God then gave his sentences. They come in the form of “curses”. For us the word “curse” usually implies hostility and malice. The biblical words translated for “curse,” especially when used of God, do not imply either hostility or malice, but are the actions of the divine judge imposing a penalty that is deserved.(1)  The term “curse” is probably too misleading to be a good translation now, but its use cannot always be avoided.
The sentences God pronounced contain a curse on the serpent and a curse on the ground from which the human race was taken. Since humans needed to work the ground to grow food, the curse on the ground was also a curse on the relationship of the human race to nature, the source of the materials human beings need to live. It was consequently a curse on human labor. Although the word “curse” is not used, there was probably a curse on childbirth as well. The natural function that should have been simple delight for the woman became one of pain mixed with joy. God’s pronouncements indicate the way in which the sin of the human race negatively affects the natural functions of human life. To sum up the sentences, as a result of sin ordinary human actions lose much of their delightfulness and become difficult and even onerous.

The last evil consequence of their sinful action that directly affected Adam and Eve is described at the end of Genesis 3:

Then the Lord God said, “Behold, the man has become like one of us, knowing good and evil; and now, lest he put forth his hand and take also of the tree of life, and eat, and live for ever” — therefore the Lord God sent him forth from the garden of Eden, to till the ground from which he was taken. He drove out the man; and at the east of the garden of Eden he placed the cherubim, and a flaming sword which turned every way, to guard the way to the tree of life. 
- Genesis 3:22-24
Adam and Eve were banished or exiled from paradise, and thus deprived of the tree of life and so of their expected immortality. Yet there was more to their exile than this loss. In an age of great mobility and modern communications, modern people have forgotten much of the significance of exile. Exile deprived people of their home, of their family and friends, and of the way of life they were raised to live. In short, exile deprived them of much of what made their life worth living. As a result, exile often was used as a punishment for wrongdoing.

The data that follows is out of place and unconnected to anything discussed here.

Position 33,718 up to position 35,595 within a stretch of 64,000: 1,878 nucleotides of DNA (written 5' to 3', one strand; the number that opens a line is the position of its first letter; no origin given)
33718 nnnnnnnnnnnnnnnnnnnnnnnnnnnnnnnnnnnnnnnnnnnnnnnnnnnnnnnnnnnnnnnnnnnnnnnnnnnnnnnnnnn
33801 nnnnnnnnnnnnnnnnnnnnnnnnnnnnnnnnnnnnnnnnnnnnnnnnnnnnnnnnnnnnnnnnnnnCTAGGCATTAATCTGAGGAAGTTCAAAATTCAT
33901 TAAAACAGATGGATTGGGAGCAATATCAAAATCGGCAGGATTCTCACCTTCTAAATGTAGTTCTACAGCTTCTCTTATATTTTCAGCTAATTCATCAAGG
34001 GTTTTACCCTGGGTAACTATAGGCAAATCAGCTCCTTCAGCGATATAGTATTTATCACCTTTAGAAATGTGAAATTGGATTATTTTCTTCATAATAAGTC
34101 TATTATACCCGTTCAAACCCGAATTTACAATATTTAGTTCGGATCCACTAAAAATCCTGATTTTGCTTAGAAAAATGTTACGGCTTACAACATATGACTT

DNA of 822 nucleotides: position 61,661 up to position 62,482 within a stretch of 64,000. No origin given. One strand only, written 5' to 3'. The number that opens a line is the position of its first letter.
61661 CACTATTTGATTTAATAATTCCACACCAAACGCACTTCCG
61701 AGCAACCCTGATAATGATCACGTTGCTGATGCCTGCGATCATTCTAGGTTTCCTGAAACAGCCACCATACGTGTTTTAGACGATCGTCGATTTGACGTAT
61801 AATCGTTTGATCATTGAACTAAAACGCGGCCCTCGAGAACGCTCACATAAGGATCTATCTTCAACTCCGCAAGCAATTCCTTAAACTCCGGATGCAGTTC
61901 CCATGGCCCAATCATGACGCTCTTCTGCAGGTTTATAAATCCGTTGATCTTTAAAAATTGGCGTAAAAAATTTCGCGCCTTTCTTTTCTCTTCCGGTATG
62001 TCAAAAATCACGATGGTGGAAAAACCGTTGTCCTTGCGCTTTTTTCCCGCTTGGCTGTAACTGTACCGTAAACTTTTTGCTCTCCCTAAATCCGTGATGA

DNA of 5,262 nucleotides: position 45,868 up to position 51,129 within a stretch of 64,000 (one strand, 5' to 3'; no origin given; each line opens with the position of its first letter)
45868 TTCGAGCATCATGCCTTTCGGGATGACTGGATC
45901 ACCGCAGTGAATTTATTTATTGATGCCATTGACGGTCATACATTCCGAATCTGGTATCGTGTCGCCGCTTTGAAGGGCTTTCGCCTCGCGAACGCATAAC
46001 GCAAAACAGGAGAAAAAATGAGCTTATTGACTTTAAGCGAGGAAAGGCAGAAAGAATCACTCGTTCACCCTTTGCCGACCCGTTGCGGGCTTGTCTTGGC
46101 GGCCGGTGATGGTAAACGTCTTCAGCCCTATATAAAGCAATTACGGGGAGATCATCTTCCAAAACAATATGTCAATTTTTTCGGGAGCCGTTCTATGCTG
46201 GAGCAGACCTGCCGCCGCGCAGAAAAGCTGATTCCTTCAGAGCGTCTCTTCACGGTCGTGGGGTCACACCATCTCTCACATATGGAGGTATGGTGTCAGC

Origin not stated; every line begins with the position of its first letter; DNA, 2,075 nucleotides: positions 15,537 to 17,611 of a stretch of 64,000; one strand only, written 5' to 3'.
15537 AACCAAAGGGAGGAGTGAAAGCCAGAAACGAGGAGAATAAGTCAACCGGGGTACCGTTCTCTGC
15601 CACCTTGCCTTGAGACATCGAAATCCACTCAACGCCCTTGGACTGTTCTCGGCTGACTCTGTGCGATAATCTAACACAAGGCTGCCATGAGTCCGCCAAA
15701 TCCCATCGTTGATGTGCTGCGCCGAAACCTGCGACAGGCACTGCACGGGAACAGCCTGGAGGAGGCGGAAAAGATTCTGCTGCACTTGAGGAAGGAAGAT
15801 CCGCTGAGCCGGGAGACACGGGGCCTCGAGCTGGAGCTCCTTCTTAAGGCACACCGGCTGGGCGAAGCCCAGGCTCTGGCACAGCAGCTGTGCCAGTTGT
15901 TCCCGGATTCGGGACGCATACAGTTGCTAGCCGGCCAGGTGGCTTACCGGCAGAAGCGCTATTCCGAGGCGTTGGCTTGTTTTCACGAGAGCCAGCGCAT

The exile of Adam and Eve from paradise was itself one of the worst consequences of their sin. They had lost the garden of God: the place of God’s presence and human blessedness, the place filled with delight, the place for human life to be lived the way it was supposed to be lived. They had lost the true human home.

Yet there is even more to the loss of paradise than clearly appears in Genesis. Paradise was described as an earthly place and the tree of life as bearing fruit that would prolong earthly life. Teaching in later Scriptures makes clear that God created the human race for an even greater nearness to him than Adam and Eve seemed to have before the fall. With that nearness would come fuller blessedness. Christians have come to use the word “heaven” for the place where that state could be experienced, because “heaven” is the scriptural word for the place of God’s dwelling or presence.

There are differing views on the relationship of paradise and heaven. God may have intended the earthly paradise to develop to the point where by living in paradise human beings would be living “in heaven”, that is, heaven would come to earth (Rev 21). God may have intended at some point to change the mode of human existence more radically so that paradise would have been “swallowed up” in heaven (2 Corinthians 5:4). Perhaps these two understandings amount to much the same thing. But however the development is understood, the loss of paradise turns out to be more than just the loss of a good and prolonged earthly life. In Christian terms, it was the loss of heaven as well. It was the loss of the full, blessed life that God had intended for the human race – which they had begun to experience in paradise, which would be completely given to them in heaven, and which they would be able to enjoy eternally.

There is at the same time more to the sentence of death than appears in Genesis. Death is the loss of life. But as Scripture uses “life” to mean a good, blessed human life and not just animate physical existence, so it uses “death” to mean a loss of good, blessed life. It can refer, in other words, to what Christians have called “spiritual death” (Ephesians 2:1-2), a state in which human beings live without much of the presence of God, without spiritual blessedness, unable to live as they were created to live. Genesis shows us that sin can produce spiritual death even before physical death occurs.

Furthermore, the Scriptures indicate that physical death does not mean that human beings simply go out of existence. Rather, they go down to the place of the dead, Sheol or Hades. Those who have not been rescued from the consequences of the fall live there without the presence of God and the blessedness that comes from being united to him. For those who “die in their sins”, the state of death involves unfortunate consequences resulting from their sinful actions.

Many questions surround the afterlife and the place or places of those who do not end up in heaven. For our purposes here, it is enough to note that the punishment of death referred to in Genesis involved more than a simple termination of earthly existence. It involved, first, a change in Adam and Eve so that earthly life itself became a kind of living death. Second, even after the termination of earthly life, death did not produce annihilation but a continued existence deprived of much of what makes human life worthwhile.